Due to its torporific effect, mandrake was not sold to just anyone and instead was only supplied to licenced medical professionals. He scanned me up and down with his trembling, watery eye. I think he was trying to judge whether I was a liar or not. Did the recipe specify an amount or did it tell you to use a handful or judge it by the eye? Straight away I told him that the amounts were all specified exactly. He thought for a moment and blinked his eyes a couple of times. Then in one swift movement he got up, pushing the chair away behind him. He got up so suddenly that I involuntarily stepped back. I felt sure he would suspect me now. My embarrasment grew and I prickled all over with perspiration.
I could hear but not see the man as he searched for mandrake for me in the depths of his grotto-like workshop. I could hear him taking two steps along before lifting something up to look underneath, opening and closing lids here and there before taking another step and moving on in his search. Finally I heard the sound of something fairly heavy being dragged along. Then came a triumphant shout followed by incoherent mumbling.
As I saw Mümtaz Kadri’s head appear between the shelves, the mumbling continued. In his hands he carried something wrapped in threadbare pieces of sacking and he kept on grumbling as he placed the bundle on the table. My fateful Mandragora Autumnalis was sitting, wrapped in tattered sacking, before my very eyes. Just as I was about to reach out and touch it I noticed Mümtaz Kadri’s mumbling growing louder. And then it dawned on me: he was praying. He told me that because this root had the shape of a human figure you were supposed to recite a prayer as you handled it and I said yes, I promised I would say a prayer when I picked it up. What wouldn’t I have given at that very moment to see what lay underneath those sack cloths? I’d certainly have said a pray or even done a backflip if the occasion called for it.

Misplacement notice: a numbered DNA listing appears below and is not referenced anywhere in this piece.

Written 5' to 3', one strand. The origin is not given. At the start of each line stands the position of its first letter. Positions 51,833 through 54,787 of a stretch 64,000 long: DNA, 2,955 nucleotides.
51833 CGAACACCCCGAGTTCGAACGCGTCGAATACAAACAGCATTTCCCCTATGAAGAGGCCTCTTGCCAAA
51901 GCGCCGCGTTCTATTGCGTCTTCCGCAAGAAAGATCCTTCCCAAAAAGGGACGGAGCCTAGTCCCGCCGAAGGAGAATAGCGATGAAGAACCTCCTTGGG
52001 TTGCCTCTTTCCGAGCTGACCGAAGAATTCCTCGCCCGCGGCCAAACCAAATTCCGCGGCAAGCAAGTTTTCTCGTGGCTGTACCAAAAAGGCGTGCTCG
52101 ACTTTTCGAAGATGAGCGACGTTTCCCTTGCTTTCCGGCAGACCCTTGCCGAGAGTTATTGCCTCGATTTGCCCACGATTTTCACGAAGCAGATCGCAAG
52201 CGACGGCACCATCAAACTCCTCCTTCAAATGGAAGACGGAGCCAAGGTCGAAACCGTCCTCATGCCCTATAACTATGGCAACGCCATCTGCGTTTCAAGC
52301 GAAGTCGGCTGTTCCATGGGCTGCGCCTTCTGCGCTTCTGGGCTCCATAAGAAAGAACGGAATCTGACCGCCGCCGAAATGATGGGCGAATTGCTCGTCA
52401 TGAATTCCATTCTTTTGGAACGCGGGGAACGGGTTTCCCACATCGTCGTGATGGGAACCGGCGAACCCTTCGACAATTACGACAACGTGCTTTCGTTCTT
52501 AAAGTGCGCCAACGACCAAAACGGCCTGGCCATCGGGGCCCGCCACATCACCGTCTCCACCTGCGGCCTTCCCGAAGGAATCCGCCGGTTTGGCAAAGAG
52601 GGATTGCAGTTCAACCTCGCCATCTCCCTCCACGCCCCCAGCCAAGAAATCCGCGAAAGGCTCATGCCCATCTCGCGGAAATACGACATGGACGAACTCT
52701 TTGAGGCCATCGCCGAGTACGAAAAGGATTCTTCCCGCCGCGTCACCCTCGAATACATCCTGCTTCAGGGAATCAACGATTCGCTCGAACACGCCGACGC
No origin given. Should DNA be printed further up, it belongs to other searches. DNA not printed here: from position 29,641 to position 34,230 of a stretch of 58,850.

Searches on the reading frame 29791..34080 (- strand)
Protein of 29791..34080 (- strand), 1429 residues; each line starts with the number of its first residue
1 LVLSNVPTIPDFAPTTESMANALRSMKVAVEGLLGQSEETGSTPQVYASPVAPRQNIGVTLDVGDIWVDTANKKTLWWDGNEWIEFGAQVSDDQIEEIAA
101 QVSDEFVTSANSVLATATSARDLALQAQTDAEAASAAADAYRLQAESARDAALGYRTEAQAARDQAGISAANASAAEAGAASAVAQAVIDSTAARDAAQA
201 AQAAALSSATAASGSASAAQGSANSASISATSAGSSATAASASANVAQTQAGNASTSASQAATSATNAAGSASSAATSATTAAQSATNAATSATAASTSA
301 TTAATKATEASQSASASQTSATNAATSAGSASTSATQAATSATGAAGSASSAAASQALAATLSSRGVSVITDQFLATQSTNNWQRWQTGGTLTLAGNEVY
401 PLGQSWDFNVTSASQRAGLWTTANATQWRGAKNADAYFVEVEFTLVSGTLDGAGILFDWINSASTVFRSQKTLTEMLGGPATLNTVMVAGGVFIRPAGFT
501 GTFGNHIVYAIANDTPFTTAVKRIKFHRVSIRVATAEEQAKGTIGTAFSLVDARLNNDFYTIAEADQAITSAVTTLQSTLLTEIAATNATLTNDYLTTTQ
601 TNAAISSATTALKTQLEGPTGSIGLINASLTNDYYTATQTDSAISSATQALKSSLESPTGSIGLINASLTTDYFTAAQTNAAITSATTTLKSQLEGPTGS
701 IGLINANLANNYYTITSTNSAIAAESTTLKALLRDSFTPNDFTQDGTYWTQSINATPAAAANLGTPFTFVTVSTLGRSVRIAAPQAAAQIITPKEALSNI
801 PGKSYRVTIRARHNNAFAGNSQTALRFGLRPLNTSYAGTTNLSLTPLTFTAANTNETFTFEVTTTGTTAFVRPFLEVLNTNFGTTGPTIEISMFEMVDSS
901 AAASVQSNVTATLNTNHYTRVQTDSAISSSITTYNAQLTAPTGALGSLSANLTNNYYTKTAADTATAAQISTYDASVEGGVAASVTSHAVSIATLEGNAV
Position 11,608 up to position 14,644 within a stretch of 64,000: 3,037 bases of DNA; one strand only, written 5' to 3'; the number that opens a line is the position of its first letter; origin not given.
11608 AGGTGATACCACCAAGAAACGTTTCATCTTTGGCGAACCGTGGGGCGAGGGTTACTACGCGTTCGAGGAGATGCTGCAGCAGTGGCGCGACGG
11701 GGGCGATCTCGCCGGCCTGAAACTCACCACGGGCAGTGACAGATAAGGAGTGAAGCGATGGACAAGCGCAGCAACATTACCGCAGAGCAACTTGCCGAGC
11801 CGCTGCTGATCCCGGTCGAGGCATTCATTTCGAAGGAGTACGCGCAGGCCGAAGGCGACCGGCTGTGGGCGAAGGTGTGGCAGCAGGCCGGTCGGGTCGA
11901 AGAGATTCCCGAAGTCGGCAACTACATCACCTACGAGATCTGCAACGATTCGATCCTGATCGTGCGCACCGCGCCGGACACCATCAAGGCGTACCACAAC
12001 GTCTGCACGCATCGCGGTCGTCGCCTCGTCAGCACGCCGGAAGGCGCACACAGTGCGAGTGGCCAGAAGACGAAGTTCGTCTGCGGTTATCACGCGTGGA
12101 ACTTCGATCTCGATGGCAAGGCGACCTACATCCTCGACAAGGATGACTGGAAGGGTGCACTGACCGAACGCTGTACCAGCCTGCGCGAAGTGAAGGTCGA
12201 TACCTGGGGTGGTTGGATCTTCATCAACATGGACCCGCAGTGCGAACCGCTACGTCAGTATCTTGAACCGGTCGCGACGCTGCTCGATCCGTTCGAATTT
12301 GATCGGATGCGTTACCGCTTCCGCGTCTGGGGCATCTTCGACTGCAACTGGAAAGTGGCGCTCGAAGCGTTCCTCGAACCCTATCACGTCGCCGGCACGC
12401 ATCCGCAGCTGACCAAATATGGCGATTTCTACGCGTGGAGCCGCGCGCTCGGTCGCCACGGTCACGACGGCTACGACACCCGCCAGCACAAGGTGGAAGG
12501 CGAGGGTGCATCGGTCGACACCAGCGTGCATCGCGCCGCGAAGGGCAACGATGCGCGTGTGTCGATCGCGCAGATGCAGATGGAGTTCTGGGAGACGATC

I was about to see what kind of thing the mandrake plant was and I’d waited for this day for over thirty years, ever since my last day spent in my mother’s house when she’d given me the recipe. Throughout all the intervening years I’d never been able to stop wondering about this plant and yet my mother had not felt that I was ready to know about it until the day I left home. She’d hidden this most crucial thing from me until that day and she even wrote its recipe down in her own hand on the last spare pages of my recipe book.
The very last piece of knowledge that was being passed on to the next generation was concerned with poison. The recipe we’d spent the most time on was the one containing mandrake, a plant that looked unremarkable at first, was both innocuous in appearance and good for you, and yet could also pack a deadly punch. I said a prayer, the Bismillah as I opened the sack cloths and took in my hands the plant of the nightshade family whose root resembled a human figure.
from the short story ‘Mandrake’ by Hande Ortaç
Copyright: (c) Ayizi Kitap 2011
Translation copyright (c) Caroline Stockford 2013